What is IRR (Internal Rate of Return)?
<iframe width=”560″ height=”315″ src=”https://www.youtube.com/embed/kZpdrbgz4DE” frameborder=”0″ allow=”accelerometer; autoplay; encrypted-media; gyroscope; picture-in-picture” allowfullscreen></iframe><p><i> Video created by <a href=”https://www.financestrategists.com/terms/irr/”>Finance Strategists</a>.</i></p>
Internal Rate of Return (IRR) Definition
The Internal Rate of Return is also often used to mean the rate at which the net present values of all cash inflows and cash outflows of an investment decision net to zero.
If the calculated IRR is greater than or equal to the company’s known discount rate, the investment decision is profitable.
Example of IRR
For example, if investing in a piece of machinery costs $10,000 today and we estimate that the machine will make $4,000 per year for the next three years, then the lowest acceptable IRR for the project would be the rate necessary to make the $12,000 earned over three years to equal $10,000 of money today.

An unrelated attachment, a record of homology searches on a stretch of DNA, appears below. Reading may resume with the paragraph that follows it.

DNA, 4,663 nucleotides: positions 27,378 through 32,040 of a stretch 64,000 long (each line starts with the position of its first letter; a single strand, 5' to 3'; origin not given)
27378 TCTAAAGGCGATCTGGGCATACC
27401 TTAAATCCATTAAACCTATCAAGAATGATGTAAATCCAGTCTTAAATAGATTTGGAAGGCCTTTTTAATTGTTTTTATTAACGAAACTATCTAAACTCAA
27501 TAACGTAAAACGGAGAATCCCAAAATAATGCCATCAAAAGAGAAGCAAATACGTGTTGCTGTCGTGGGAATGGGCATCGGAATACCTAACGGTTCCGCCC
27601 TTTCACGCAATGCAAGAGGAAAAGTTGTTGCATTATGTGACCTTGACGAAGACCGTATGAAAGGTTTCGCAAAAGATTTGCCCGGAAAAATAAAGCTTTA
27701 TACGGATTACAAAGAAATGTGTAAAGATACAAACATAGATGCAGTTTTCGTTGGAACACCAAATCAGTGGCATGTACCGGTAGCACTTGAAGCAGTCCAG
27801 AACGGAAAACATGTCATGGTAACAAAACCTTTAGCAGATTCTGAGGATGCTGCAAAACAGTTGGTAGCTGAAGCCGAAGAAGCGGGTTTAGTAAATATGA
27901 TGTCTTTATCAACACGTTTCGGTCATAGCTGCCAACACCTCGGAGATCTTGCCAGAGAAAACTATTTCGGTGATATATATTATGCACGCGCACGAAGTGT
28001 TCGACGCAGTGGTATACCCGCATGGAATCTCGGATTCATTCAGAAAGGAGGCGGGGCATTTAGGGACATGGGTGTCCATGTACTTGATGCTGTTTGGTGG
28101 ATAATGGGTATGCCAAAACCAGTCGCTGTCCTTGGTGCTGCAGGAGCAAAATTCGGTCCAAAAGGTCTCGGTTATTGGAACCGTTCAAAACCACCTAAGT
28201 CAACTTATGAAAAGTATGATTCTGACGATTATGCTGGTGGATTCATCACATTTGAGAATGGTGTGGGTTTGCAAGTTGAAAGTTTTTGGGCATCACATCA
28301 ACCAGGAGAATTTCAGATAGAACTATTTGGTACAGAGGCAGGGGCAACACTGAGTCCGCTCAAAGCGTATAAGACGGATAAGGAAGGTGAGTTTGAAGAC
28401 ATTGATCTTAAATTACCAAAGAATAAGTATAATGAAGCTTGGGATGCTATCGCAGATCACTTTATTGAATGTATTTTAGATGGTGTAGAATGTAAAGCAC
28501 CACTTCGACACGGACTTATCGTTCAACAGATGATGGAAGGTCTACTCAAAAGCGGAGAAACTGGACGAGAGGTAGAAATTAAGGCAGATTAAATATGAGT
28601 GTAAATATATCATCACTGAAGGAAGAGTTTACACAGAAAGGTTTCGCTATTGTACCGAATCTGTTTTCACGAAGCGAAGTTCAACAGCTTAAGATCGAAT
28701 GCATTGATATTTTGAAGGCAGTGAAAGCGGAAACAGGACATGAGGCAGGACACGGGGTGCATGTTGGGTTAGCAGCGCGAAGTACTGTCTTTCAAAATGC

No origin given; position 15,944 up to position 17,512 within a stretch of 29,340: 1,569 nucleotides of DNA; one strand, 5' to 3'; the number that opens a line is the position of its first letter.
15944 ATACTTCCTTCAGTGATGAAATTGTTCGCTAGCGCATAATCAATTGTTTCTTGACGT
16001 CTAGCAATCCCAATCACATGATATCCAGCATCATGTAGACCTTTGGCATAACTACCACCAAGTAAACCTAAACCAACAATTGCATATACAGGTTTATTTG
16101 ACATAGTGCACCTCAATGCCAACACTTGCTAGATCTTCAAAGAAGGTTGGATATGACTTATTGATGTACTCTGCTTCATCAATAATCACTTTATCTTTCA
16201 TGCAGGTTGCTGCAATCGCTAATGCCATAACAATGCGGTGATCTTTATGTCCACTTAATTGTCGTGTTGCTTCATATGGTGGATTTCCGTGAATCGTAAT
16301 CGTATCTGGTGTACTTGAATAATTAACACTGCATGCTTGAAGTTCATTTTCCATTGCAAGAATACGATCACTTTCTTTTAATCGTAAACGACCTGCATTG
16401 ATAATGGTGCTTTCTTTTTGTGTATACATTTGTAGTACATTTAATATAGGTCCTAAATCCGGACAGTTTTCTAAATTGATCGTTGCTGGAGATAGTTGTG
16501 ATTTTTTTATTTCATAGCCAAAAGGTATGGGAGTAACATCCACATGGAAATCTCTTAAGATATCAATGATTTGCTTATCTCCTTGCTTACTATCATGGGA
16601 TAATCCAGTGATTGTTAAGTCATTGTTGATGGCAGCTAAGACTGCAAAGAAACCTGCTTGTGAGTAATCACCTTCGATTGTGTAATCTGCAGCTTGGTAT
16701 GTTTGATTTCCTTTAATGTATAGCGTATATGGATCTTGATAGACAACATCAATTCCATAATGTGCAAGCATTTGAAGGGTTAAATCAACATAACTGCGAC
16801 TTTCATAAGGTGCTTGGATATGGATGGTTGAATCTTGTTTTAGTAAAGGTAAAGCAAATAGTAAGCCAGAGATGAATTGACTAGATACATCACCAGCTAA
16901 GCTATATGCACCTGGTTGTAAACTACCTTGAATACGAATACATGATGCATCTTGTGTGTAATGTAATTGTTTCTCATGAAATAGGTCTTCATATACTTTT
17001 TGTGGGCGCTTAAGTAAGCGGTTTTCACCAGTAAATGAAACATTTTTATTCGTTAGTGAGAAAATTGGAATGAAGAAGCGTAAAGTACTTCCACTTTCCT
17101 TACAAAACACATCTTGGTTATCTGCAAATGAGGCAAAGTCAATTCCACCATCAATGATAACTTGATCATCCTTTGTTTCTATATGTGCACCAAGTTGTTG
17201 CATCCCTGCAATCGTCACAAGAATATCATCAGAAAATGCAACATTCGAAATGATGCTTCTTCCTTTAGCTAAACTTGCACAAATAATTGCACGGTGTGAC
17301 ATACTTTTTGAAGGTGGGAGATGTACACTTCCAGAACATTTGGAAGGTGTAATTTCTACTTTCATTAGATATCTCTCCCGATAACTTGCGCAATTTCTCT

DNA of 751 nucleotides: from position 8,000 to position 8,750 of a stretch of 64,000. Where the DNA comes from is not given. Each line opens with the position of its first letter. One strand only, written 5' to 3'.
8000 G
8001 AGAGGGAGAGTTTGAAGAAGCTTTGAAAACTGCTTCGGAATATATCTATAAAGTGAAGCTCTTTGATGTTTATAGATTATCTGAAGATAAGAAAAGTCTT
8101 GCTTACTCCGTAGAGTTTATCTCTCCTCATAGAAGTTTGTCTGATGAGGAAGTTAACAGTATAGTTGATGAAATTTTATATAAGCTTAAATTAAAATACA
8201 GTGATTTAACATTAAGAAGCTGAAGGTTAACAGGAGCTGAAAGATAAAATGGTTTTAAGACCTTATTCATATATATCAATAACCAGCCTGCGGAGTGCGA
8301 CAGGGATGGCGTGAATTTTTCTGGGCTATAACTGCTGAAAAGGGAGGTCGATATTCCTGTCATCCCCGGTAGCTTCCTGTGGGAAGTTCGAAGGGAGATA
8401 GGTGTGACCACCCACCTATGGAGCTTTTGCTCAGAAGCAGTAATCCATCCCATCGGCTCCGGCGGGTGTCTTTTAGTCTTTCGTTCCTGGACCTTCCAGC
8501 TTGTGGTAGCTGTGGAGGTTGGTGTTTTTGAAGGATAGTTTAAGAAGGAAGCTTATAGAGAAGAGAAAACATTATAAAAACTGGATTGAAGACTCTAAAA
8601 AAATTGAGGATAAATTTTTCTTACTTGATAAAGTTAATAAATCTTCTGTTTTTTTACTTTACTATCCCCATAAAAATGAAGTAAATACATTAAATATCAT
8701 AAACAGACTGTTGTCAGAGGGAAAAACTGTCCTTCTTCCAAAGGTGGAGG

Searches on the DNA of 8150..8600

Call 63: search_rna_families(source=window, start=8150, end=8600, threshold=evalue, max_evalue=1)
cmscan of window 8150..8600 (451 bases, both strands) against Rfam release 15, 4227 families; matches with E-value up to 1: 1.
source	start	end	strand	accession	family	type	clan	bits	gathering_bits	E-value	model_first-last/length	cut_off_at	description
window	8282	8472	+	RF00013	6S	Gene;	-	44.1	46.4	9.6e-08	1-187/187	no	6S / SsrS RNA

In this case, the minimum IRR is 9.70%.
If we also know that the return made from keeping that money in our savings account is 2% then we consider that 9.7% is greater than 2% and make the investment decision.
NPV vs IRR
Both Net Present Value and Internal Rate of Return can be used to evaluate an investment decision.
However, Net Present Value focuses on the magnitude of value generated by an investment whereas Internal Rate of Return focuses on the efficiency or degree of an investment.
For this reason, IRR is a useful model for judging initial investments that are removed by degrees of magnitude such as investing $1,000 versus $100,000.
It is important to remember that IRR is a starting point in evaluating investments.
An initially profitable IRR could become unprofitable when also considering external market factors and opportunity costs.